NEW TESTAMENT CONTEXTUAL COMMENTARY
Dr. Robert R. Seyda
EPISTLE TO THE ROMANS
CHAPTER ONE (Part VII)
Concerning what Paul meant by identifying the Roman believers as being part of those chosen to belong to Christ, some early church scholars see it this way: “This is a part of our mission who are preaching the name of Christ to people of all cultures, among whom you too have been called, because the gift of God has been sent to all, so that when they hear that they have been called along with others, they will know that they must not act as if they are under the law, since people of all cultures accepted the faith of Christ without the law of Moses.”1 Another writer says: “Paul says this in order to show that the Romans too, made up as they were of people from all cultures inhabiting the world, rightly accepted the preaching of his message.”2 Then Chrysostom notes: “Paul does not say that God called the others along with the Romans but the Romans along with the others.”3 And Augustine observes: “Paul teaches here that this salvation had come not only to the Jews, as some Jewish Christians thought.”4 And the early church bishop of Cyr adds: “Paul tells them here that he is not doing anything improper, nor invading fields assigned to others, for God had appointed him to preach to the Gentiles.”5 What these early church writers are expressing here is that they agree with Paul that Christianity is not broken down to fit the various cultures, manners, and customs of the world. We all pray to the same God, have the same Savior, and are led by the same Holy Spirit. Even among all languages, we share similar words such as “Amen” and “Hallelujah.”
This is a clear indication that writers and scholars of the early church did not attribute one becoming a firm believer in Jesus Christ as their Savior based on their heritage, family ties, joining the church, or participating in certain rites and rituals. Every true believer was “called” into the Kingdom of God and the Body of Christ. There are not there by accident, good fortune, or by someone else’s decision. They heard the call to salvation and responded in faith.
Reformer Martin Luther makes an interesting point on what Paul says here about his calling. He does not want those in Rome to get into arguments about their faith, or that which they are to believe. Luther says that those who are called are not ordained for their own sake, but on account of others, namely, to make them such as obey the Gospel, and thereby obey Christ who is the heart of the Gospel.6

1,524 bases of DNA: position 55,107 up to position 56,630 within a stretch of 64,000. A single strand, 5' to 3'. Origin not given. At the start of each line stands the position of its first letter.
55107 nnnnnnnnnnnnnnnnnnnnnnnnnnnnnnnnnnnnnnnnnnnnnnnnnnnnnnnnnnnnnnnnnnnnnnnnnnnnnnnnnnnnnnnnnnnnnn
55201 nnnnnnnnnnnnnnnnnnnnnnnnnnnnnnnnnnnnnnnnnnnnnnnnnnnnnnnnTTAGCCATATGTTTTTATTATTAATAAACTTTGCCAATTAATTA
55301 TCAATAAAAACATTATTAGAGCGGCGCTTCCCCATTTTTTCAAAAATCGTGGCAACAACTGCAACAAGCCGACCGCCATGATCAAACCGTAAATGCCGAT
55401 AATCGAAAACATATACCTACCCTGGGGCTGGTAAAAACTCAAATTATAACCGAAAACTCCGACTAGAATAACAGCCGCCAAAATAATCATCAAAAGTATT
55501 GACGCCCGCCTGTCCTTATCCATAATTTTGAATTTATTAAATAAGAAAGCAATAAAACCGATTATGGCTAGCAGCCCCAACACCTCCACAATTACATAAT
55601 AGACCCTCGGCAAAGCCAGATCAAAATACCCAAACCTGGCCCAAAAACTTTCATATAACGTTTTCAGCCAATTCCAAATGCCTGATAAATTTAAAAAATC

Charles Spurgeon takes this calling personally. He preached: “That is a sweet name for every truly converted person. ‘Called of Jesus Christ.’ He has called you personally, He has called you effectually, He has called you out of the world, He has called you into fellowship with Himself: ‘the called of Jesus Christ.’ The revised version has it: ‘Called to be Jesus Christ’s.’ Those who are called by Christ, are called to be His.”7 Just as Jesus called His disciples to follow Him, and Paul was called by Christ on the road to Damascus to be an apostle to the Gentiles, so we are called by God, to Christ, through the Holy Spirit, to be His ambassadors to those around us and to whomever He may send us.
Albert Barnes focuses on how Paul refers to his calling: “Many suppose that this is a figure of speech by which one thing is expressed by two words, meaning the grace or favor of the apostolic office. Such a figure of speech is often used. But it may mean, as it does probably here, the two things, grace, or the favor of God to his own soul, as a personal matter; and the apostolic office as a distinct thing. He often, however, speaks of the office of the apostleship as a matter of special favor.8”9 Douglas Moo has a similar thought: “The third modifier of ‘grace and apostleship’ is ‘for the sake of His name.’ The phrase expresses the ultimate focus of Paul’s ministry: the name of Jesus his Lord. Generally in Scripture, ‘name’ connotes the person in his or her true character and significance. Ultimately, Paul ministers not for personal gain or even the benefit of his converts, but for the glory and benefit of Jesus Christ his Lord.”10 This should be the mission statement of every believer: I have been called to honor my Lord and bring Him praise and glory. And for every one called into the ministry: I have been called for the sake of His name to make Him known to everyone I meet.
To this we add John Stott’s six fundamental truths about the Gospel: “Its origin is God the Father and its substance Jesus Christ His Son. Its attestation is Old Testament Scripture and its scope all the nations. Our immediate purpose in proclaiming it is to bring people to the obedience of faith, but our ultimate goal is the greater glory of the name of Jesus Christ. Or, to simplify these truths by the use of six prepositions, we can say that the good news is the gospel of God, about Christ, according to Scripture, for the nations, unto the obedience of faith, and for the sake of the Name.”11 To this, we should all say, Amen!
Verse 7: This letter is to all of you in Rome who are beloved by God, and who He has chosen to be His holy people. Grace and peace to you from God our Father and from the Lord Jesus Christ.
Now Paul makes the letter very personal. It is not like the letter to the Galatians which involved many congregations. This community of believers in Rome has never been visited by Paul. Little did he know at this juncture that one day he would spend a lot of time in Rome as a prisoner. In describing them as “beloved,” he suggests a close spiritual relationship. This phrase is used of someone highly esteemed, a favorite who is worthy of some gift. It was a cherished term used by Solomon for his one true love.12
Paul felt the same way about the Corinthians. He wrote to them: “I am writing this to counsel you as my beloved children.”13 To the Ephesians he wrote: “You are God’s beloved children, so try to be like Him.”14 And he congratulated the Philippians for being his beloved because they always obeyed, not only when he was there but when he was away.15 Paul also referred to Epaphras as a beloved fellow servant; Tychicus as a beloved brother; Onesimus as a beloved brother; Luke as his beloved physician; and Timothy as his beloved son.16 So Paul knew well what this term meant, and I’m sure he would not use it carelessly when applying it to the Roman brethren.